8 Things You Need to Know For the 2018 Tax Deadline!

tax deadline 2018

October 15 is in less than 2 weeks…did you file your 2017 taxes?

Taxpayers tend to wait until the last minute to file their 2017 tax returns. However, if you’re one of these taxpayers who missed the April 17 tax deadline, here are some helpful tax information that you should know.

1. October 15, 2018 is the e-file and extension deadline.

After October 15, 2018, are required to paper-file your 2017 tax returns since e-file is no longer available.

2. If you have a refund waiting for you, you are not subject to penalties for filing late.

Just make sure you file your return within three years of the original due date based on the IRS statute of limitations.

3. You cannot file an extension and your tax return is considered late.

This means if you did not file an extension by April 17, you can no longer do so.

4. If you have a tax due to the IRS and did not file or pay your taxes by April 17, you will be subject to penalties.

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Am I Still Required to File A Past State Tax Return?

states with no income tax

Don’t worry about filing a past state tax return if you belong to one of these as your resident state.

The U.S. states that do not have income taxes are Alaska, Florida, Nevada, South Dakota, Texas, Washington, and Wyoming. However, just because you don’t need to pay income tax, doesn’t mean a state is any cheaper to live in. In order to maintain state revenue, states with no income tax rely on other uses of taxes such as estate, property, sales, excise, gift taxes and more.

For example, here are a few ways each state maintains their state revenue:

  • Alaska depends on estate, excise, gift and severance taxes
  • Florida depends on property, sales, and corporate income taxes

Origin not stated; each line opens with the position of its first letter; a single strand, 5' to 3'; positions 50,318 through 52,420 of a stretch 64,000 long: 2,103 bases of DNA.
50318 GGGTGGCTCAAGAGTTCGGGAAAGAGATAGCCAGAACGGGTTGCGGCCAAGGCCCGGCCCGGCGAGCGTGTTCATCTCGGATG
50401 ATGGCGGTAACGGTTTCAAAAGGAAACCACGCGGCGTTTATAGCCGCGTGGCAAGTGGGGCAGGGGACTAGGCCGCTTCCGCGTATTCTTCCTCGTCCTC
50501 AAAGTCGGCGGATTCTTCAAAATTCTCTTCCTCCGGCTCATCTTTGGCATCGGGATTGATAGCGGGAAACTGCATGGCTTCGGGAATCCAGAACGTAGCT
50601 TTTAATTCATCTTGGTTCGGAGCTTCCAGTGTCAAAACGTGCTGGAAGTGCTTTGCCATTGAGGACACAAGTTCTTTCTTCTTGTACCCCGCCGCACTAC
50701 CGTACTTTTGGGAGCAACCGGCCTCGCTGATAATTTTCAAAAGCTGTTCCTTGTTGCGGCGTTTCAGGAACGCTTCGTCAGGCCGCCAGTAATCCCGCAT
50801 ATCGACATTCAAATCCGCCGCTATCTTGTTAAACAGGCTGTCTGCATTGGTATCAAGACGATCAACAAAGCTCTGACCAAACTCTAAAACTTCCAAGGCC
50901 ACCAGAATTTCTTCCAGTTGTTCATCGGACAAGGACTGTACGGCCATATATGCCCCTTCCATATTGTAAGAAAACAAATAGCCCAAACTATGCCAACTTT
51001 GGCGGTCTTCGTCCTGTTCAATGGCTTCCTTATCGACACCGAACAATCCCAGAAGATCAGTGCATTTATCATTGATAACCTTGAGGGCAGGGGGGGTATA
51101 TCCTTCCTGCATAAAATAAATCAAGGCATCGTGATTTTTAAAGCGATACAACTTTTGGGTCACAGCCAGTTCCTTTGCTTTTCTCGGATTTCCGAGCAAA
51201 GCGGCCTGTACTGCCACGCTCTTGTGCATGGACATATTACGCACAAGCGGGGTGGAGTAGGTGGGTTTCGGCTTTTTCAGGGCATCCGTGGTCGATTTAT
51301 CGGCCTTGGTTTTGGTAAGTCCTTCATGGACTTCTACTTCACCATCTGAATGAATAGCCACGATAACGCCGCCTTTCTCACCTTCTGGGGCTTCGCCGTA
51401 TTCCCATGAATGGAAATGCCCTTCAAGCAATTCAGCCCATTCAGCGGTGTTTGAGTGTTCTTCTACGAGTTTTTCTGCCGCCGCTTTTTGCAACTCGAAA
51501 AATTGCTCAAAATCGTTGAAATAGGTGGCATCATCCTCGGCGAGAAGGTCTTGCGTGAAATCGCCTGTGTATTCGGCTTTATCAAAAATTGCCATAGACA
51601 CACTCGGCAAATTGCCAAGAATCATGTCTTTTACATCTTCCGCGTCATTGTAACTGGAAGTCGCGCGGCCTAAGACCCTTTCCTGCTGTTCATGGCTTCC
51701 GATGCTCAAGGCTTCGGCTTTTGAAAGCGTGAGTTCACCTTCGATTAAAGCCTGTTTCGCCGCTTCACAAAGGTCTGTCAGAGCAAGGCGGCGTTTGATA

• Nevada; being a tourist attraction, depends on fees, gambling taxes, and high sales taxes
  • South Dakota taxes property, alcoholic beverages and cigarettes
  • Texas depends on high use, sales and property taxes
  • Washington depends on business, occupation and sales taxes
  • Wyoming depends on taxing property and businesses

Unlike the seven states above, New Hampshire and Tennessee do not have personal income taxes but still taxes specific types of income. New Hampshire doesn’t have sales tax, or inheritance tax but it does tax interest and dividends. Tennessee does not have estate and inheritance tax but taxes dividends and interest due to its Hall Tax.

Have you forgotten to file a state return or two?

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10 Tax Changes for 2019!

how will my taxes change

After this tax season ends, another begins.

You might wonder what the Tax Cuts and Jobs Act (TCJA) has in store for you next year. The answer is a lot. Many of the common deductions you know will either be limited or removed until 2025, when the TCJA expires.

  1. No more personal and dependent exemptions.

The $4,050 personal exemption that taxpayers claim for themselves, spouses and dependents are no longer available in 2019. Currently, you can still deduct personal exemptions for the 2017 tax year. Click here to deduct your personal exemptions now.

  1. The Standard Deduction doubles.

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